Federal law is only part of the problem, albeit the most visible and prominent. In right-wing state houses across America, multiple legislatures have begun to attack and repeal LGBTQ+ rights. At the beginning of this year, the Arkansas Supreme Court ruled that a city could not enforce an ordinance that banned LGBTQ+ discrimination. In Texas, 28 bills promoting LGBTQ+ discrimination have been introduced since February. In fact, according to workplace advocates Out & Equal, only 22 states and the District of Columbia prohibit employment discrimination on the basis of sexual orientation or gender identity. What's more, many still allow abusive conversion therapy practices to continue.

This is to say nothing of the fact that efforts to strip healthcare away from the vulnerable disproportionately affects LGBTQ+ people, low-income Americans and communities of color; and we are also seeing a horrifying number of deaths of transgender women of color, most recently Zoe Spears in Maryland and Layleen Polanco in New York.

And now, newly appointed conservative justices Neil Gorsuch and Brett Kavanaugh who sit at the helm of the U.S. Supreme Court - the very institution that once moved us forward - may well be determined to take us back.

I fear new rulings would not go the way of Windsor, Perry, or Obergefell.

In the midst of all these direct attacks on the fundamental rights and basic dignities of the LGBTQ community, celebrations like Pride are more important than ever - but they are also occasions to fight and strategize, and remember how we got here. It's a time for color, music, laughter, but also a time to remember that the essence of our movement is a fight against an unacceptable status quo, and that the status quo that was ours one day can change quickly the next.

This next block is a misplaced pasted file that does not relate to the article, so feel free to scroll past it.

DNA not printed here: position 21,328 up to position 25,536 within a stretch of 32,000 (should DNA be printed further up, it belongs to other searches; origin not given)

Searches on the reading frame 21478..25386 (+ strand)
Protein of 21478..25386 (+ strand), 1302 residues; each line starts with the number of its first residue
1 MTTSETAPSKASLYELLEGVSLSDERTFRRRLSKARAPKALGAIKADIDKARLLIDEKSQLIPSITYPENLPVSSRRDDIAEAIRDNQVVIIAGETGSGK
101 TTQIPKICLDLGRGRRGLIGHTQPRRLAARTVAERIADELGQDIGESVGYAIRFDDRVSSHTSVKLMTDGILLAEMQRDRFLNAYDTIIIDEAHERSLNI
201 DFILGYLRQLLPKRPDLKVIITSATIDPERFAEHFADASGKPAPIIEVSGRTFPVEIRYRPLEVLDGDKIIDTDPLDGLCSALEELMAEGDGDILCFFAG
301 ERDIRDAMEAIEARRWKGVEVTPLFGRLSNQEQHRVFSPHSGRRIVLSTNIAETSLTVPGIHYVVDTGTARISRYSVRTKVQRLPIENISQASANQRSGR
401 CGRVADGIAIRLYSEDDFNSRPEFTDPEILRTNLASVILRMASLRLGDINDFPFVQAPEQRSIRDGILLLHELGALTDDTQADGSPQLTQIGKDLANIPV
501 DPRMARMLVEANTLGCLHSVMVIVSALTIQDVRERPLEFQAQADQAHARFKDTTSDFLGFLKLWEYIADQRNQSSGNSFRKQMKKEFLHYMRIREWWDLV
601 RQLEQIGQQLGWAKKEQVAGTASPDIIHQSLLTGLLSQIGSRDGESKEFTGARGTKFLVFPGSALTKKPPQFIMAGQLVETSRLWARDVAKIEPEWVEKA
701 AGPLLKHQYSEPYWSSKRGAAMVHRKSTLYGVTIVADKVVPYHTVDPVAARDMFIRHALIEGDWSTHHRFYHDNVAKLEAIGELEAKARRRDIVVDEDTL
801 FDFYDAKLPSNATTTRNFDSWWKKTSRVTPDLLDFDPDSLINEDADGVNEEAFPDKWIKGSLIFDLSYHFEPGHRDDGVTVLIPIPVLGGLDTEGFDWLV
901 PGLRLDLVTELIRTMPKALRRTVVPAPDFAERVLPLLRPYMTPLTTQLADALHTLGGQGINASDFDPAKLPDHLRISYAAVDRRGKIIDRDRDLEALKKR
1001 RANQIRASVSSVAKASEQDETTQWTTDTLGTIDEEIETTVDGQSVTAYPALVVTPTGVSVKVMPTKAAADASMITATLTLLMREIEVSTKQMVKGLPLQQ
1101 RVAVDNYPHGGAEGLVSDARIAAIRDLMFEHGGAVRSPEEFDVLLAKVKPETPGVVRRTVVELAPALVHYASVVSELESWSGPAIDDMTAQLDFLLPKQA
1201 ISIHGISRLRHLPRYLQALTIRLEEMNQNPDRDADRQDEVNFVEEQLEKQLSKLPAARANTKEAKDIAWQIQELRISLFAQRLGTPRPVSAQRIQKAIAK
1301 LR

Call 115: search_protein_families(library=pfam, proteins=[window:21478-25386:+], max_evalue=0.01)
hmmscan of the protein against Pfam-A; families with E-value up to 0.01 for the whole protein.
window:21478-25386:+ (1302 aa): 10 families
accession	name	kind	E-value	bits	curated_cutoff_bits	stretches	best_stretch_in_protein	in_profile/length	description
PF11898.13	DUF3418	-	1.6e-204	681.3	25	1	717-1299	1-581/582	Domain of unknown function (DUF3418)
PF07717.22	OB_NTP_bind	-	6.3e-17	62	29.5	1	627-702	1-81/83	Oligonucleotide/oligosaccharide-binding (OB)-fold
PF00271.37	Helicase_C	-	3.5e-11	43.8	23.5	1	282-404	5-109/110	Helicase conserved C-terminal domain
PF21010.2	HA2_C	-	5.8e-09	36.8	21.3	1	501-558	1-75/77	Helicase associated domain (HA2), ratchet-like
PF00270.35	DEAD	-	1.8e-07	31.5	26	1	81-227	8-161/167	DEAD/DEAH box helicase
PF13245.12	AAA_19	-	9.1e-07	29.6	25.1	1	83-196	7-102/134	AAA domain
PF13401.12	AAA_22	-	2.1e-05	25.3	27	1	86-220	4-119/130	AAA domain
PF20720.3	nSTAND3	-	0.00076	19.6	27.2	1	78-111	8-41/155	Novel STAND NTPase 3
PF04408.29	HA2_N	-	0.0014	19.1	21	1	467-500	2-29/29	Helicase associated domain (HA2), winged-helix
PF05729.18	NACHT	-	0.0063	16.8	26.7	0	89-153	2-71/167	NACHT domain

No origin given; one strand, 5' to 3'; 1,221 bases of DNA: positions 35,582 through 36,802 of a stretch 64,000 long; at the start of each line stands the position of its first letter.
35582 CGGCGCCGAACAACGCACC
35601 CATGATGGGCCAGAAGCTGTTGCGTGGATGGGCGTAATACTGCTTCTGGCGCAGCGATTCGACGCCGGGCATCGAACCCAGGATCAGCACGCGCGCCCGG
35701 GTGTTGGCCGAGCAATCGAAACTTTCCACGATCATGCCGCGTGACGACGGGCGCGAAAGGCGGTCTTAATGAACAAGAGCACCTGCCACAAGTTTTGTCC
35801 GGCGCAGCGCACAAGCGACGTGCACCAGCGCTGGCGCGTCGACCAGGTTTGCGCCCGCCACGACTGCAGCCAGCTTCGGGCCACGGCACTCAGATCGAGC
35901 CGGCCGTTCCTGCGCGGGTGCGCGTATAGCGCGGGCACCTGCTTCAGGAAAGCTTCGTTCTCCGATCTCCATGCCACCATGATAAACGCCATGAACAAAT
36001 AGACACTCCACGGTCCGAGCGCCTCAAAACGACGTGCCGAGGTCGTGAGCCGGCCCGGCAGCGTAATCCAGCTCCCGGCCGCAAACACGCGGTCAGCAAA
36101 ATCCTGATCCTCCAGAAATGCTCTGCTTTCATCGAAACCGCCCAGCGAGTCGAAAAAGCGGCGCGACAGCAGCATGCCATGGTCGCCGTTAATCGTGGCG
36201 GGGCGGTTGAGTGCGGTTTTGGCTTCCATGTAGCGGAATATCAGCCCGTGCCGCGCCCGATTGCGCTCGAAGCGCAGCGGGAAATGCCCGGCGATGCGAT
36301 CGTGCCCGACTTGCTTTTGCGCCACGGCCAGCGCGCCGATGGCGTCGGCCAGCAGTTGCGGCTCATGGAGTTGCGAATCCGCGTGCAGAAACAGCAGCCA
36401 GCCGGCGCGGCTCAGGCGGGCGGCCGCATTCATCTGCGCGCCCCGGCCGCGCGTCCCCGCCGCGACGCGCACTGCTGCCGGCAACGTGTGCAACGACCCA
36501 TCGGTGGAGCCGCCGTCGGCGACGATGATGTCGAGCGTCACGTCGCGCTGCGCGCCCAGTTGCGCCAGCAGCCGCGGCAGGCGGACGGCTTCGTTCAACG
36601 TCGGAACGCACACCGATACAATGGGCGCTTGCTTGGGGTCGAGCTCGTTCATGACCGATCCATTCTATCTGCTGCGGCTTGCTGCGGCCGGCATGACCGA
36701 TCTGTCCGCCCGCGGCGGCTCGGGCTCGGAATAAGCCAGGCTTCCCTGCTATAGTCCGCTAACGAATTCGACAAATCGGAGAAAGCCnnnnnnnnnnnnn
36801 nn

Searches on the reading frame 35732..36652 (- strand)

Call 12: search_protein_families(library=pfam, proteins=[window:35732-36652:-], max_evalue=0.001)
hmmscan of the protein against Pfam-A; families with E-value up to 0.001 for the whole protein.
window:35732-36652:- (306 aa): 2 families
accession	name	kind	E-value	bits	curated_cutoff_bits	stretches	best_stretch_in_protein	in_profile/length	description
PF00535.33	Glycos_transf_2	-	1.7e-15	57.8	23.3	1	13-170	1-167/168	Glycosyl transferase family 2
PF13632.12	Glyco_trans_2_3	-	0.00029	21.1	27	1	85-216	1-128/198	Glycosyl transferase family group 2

Stonewall 50 is also a moment to remember that our civil rights movement needs to be in constant motion, just like the attacks against us are. We must have the pride mindset all year long and be ready at all moments to come together to be heard, fight, and lead the way where our politicians are failing. This is why I will be convening elected officials, movement leaders, donors and activists in November, well after pride, to organize for 2020.

So as the party ramps up, as presidential candidates march in Manhattan, and wave our rainbow flag, and as leading corporations sponsor floats and promote events, we must not forget the successful plot that's unfolding nefariously in the background. And as the music plays, we must be thinking about the work ahead and the fights to come. Stonewall is a legacy that is now our sacred responsibility to carry. We must be ready for the next Stonewalls. They are now.

HENRY R. MUNOZ III is a nationally recognized Latinx leader, prominent LGBTQ+ activist and one of the country's leading Latino philanthropists. Mr. Munoz was the first minority or openly gay citizen to be elected as finance chairman of the Democratic National Committee. Henry and his husband, Kyle Ferari- Munoz, were married by former Vice President Joseph Biden in 2017 and are both active in the LGBTQ rights movement.

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Henry R. Munoz, III